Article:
Rainwater Harvesting

In Gros Morne, food insecurity is worse than ever, partly because drought conditions persist, and existing wells are drying up.

Despite our flourishing agronomy program, water scarcity is now a critical concern in Gros Morne. Without water to drink and grow food, no Haitian family can survive, much less thrive. Our goal is to elevate the skill level of the Gros Morne community for water care, control, and conservation while providing for the basic food and health needs for Haitian families and caring for our earthly home in the process.

Our community rainwater collection/harvesting effort will result in new 500 to 1,000-gallon rain storage facilities called cisterns or “chatodlos,” or “water castles” in Haitian Creole. The stored rainwater will be strategically placed so the farmers can access water for their crops.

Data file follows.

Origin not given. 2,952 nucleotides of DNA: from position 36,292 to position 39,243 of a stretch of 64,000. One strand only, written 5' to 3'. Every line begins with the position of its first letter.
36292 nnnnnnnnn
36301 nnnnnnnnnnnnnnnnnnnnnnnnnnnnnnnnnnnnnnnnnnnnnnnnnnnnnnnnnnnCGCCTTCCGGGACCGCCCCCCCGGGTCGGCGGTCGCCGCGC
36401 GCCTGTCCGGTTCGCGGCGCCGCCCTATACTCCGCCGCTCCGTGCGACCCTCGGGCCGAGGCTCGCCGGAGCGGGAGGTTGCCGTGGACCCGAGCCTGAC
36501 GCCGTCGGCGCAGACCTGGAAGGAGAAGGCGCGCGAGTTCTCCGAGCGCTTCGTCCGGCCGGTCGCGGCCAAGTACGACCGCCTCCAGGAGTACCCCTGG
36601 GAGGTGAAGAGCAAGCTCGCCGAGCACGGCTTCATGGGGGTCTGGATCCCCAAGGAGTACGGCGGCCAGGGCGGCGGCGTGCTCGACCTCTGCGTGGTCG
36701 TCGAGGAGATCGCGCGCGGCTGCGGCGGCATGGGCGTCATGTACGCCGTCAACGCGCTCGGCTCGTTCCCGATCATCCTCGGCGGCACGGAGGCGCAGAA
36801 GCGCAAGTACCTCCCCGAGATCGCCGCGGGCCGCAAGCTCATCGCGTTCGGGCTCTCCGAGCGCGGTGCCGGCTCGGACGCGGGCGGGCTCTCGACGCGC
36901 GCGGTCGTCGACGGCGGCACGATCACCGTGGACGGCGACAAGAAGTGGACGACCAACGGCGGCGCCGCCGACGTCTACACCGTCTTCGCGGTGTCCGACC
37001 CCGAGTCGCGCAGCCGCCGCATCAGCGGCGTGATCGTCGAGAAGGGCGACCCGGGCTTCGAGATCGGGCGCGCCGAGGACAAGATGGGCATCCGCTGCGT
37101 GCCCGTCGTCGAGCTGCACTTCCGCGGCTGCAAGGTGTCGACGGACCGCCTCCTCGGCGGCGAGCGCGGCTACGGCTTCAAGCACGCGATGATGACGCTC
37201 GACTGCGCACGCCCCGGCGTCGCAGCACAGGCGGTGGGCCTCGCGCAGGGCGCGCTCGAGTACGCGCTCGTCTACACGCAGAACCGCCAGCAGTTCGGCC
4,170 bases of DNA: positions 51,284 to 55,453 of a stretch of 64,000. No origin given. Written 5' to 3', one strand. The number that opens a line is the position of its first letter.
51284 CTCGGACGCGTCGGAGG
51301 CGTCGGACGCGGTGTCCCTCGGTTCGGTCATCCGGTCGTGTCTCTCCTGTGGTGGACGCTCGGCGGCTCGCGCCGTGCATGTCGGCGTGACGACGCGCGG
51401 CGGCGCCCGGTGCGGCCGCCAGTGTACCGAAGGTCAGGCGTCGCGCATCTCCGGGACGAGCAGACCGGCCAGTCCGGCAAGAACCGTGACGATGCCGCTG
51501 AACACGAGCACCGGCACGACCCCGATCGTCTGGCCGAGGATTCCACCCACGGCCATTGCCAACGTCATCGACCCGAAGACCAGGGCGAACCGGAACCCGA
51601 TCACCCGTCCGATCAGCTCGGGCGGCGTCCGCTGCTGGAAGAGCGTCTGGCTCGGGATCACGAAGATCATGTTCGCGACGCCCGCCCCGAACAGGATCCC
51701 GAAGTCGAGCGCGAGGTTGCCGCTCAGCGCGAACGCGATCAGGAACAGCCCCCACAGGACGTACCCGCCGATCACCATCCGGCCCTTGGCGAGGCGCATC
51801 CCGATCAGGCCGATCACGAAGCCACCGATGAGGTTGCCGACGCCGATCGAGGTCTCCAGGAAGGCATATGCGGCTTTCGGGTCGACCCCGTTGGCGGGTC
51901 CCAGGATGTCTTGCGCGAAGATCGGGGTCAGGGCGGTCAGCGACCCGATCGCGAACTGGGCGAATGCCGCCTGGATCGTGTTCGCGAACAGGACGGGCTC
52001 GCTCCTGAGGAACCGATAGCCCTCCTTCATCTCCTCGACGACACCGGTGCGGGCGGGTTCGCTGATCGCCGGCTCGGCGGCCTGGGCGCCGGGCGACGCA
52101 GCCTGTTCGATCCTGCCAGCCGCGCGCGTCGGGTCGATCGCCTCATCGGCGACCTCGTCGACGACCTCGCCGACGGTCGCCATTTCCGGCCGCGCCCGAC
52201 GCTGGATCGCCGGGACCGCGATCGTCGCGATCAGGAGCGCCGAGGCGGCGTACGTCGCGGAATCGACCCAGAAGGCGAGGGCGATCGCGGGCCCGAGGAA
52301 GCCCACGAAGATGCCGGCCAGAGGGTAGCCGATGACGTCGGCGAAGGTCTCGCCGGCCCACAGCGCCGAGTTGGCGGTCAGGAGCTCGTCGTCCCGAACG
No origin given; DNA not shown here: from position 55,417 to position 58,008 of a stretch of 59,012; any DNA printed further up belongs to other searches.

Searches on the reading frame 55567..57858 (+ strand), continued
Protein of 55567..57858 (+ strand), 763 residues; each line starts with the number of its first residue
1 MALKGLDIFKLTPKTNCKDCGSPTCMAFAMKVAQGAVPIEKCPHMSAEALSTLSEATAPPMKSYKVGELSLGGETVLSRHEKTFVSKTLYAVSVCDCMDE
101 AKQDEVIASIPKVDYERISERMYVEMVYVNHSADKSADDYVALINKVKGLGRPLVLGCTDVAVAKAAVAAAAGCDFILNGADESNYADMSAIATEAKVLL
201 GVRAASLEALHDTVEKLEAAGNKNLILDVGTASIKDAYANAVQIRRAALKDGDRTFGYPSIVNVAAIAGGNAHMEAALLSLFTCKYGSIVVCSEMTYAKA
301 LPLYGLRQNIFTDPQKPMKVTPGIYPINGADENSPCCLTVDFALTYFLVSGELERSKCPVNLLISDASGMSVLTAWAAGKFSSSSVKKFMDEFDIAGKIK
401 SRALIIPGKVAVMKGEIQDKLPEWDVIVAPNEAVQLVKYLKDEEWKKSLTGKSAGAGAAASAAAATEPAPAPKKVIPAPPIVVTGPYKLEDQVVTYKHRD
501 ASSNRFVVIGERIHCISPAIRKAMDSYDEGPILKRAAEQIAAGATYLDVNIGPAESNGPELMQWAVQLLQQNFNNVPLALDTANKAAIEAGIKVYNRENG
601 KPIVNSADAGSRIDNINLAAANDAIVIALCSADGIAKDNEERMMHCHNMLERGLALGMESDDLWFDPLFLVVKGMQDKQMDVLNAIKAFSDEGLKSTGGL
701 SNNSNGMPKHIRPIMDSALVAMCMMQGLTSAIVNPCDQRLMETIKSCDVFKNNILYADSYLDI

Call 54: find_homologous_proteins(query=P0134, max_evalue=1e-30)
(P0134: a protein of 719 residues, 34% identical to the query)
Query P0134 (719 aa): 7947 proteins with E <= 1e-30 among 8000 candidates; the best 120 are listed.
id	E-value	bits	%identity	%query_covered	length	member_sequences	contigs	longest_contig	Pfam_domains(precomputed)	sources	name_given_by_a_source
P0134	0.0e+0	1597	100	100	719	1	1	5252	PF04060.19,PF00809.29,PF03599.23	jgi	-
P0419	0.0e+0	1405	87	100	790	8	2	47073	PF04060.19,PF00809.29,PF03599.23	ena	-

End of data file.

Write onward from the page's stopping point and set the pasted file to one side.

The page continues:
These cisterns are making it possible for families to have water to drink and for their crops. Without the cisterns, people, usually women, would have to walk 1-2 hours to the river for water.

Read about the process for building the cisterns

I grow lots of papayas with water and do some work. I say thank you so much to people who help building the cistern.

– Dianie Soiresse. 

Thank you to the people who support the construction of the cistern and think about us. I am one of the beneficiaries and feel very happy. I am so happy as a pastor in charge of Gran Plenn’s Baptist church. There is water from the roof that spreads in the yard, so I can benefit from a cistern for the church. This helps me very much to have gardens in my yards. Children can have vegetables to cook for school and have food at home. I send a huge thank you and a round of applause.

– Pastor Charles Clerisma from Gran Plenn

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